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The US is still the world’s single largest destination for immigration, with much of its lore built on a promise of freedom.
There are many forms of that word, of course, and all hotly debated in political spheres. However, the version that most often gets people to actually pick up and movebeyond being forced by wars or persecution is an economic one. And economic freedom isn’t just one thing, t entails a complex mix of earning potential, ownership, mobility and self-determination.
Immigration to the metaverses, with numbers to rival the US, will build on the same ideals, which all pair very well with blockchain and digital assets. For this to work, however, sound tokenomics is critical.
Let the games begin
The metaverse already exists. Most aspects of a universal digital experience that Neal Stephenson envisioned in his 1992 novel, ‘Snow Crash‘ (where ‘metaverse’ was first coined), can be found on the internet itself. All around the world software and hardware devices talk seamlessly to each other and immersive multiplayer games act as popular entry points.
Game iterations such as Second Life, World of Warcraft or Minecraft have proven that digital worlds are attractive and can draw critical mass. Their popularity has made the trade of game accounts, characters or other accessories an inevitable economic evolution, even if controversial at times or even against the games’ own terms of service.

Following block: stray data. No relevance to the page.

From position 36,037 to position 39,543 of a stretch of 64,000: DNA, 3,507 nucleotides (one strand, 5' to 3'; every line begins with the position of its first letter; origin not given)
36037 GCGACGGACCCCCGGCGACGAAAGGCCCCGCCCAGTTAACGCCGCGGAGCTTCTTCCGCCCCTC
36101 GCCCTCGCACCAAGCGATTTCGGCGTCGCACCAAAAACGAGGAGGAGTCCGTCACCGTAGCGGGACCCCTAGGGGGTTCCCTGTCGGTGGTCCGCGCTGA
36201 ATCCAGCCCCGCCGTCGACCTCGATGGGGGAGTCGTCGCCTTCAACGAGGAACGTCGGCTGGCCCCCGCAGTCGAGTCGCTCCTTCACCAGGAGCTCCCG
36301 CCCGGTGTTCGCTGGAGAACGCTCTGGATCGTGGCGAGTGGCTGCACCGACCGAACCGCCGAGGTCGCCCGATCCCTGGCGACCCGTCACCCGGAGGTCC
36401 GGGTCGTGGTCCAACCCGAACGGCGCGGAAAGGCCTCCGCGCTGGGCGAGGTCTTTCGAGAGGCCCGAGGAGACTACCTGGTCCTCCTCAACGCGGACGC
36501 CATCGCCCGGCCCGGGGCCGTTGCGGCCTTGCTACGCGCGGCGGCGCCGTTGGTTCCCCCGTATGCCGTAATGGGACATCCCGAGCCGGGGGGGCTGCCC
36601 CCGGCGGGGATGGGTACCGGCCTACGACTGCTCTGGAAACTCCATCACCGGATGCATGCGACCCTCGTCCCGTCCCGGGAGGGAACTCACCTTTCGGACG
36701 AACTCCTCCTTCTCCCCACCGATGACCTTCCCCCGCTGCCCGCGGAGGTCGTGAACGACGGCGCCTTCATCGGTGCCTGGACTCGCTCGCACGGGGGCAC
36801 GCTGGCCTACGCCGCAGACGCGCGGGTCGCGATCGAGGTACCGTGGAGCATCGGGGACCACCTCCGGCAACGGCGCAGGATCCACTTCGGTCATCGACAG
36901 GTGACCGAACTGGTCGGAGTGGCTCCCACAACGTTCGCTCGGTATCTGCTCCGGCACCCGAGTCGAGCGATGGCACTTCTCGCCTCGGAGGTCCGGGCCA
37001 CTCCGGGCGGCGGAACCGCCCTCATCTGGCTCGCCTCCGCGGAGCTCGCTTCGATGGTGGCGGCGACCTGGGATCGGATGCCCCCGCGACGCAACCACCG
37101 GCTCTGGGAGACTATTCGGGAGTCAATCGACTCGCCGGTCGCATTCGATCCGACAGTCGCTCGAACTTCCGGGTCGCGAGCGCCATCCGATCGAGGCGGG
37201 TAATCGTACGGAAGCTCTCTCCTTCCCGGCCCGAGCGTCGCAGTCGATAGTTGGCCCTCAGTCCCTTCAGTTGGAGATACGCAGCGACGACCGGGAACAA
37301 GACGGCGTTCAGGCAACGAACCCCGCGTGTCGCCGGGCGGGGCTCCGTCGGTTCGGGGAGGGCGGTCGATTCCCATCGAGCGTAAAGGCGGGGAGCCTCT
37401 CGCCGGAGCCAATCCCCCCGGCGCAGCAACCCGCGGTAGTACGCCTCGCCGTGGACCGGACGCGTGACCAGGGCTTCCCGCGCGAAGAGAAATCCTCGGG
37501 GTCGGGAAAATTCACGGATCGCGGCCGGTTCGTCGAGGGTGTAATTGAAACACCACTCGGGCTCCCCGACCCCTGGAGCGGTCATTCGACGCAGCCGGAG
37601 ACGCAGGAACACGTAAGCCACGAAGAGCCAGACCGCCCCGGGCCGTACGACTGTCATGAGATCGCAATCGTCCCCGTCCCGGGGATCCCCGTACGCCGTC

CryptoKitties, a game where players buy, breed and sell virtual cats, became the first widely known blockchain-based game in 2017, formalizing play-to-earn (P2E) economics.
Since then, millions of people have joined P2E platforms, such as Alien Worlds, Decentraland or Axie Infinity. Here they play, earn and have the added freedom to take assets beyond the game’s boundaries.
Currently, in-game tokens can be traded on decentralized as well centralized exchanges, thereby linking micro-economies to a larger crypto liquidity pool. But that is just the iceberg’s tip. Work on cross-chain interoperability, where tokens and other virtual assetsincluding identities can be transported across games and chains is in early stages but we can already see why this is set to be a game-changer.
Interoperability is key to opening a virtual parallel to immigration. It represents the draw of economic freedom and mobility.
Stories of people making a living with blockchain games attaining higher income than what they could earn locally are not hard to find. While the valuation of game assets may be minuscule compared to Bitcoin, they don’t need to be astronomical to spark migration away from real-world jobs. Incomes only need to exceed local averages, which can be as little as $15 a day in emerging markets.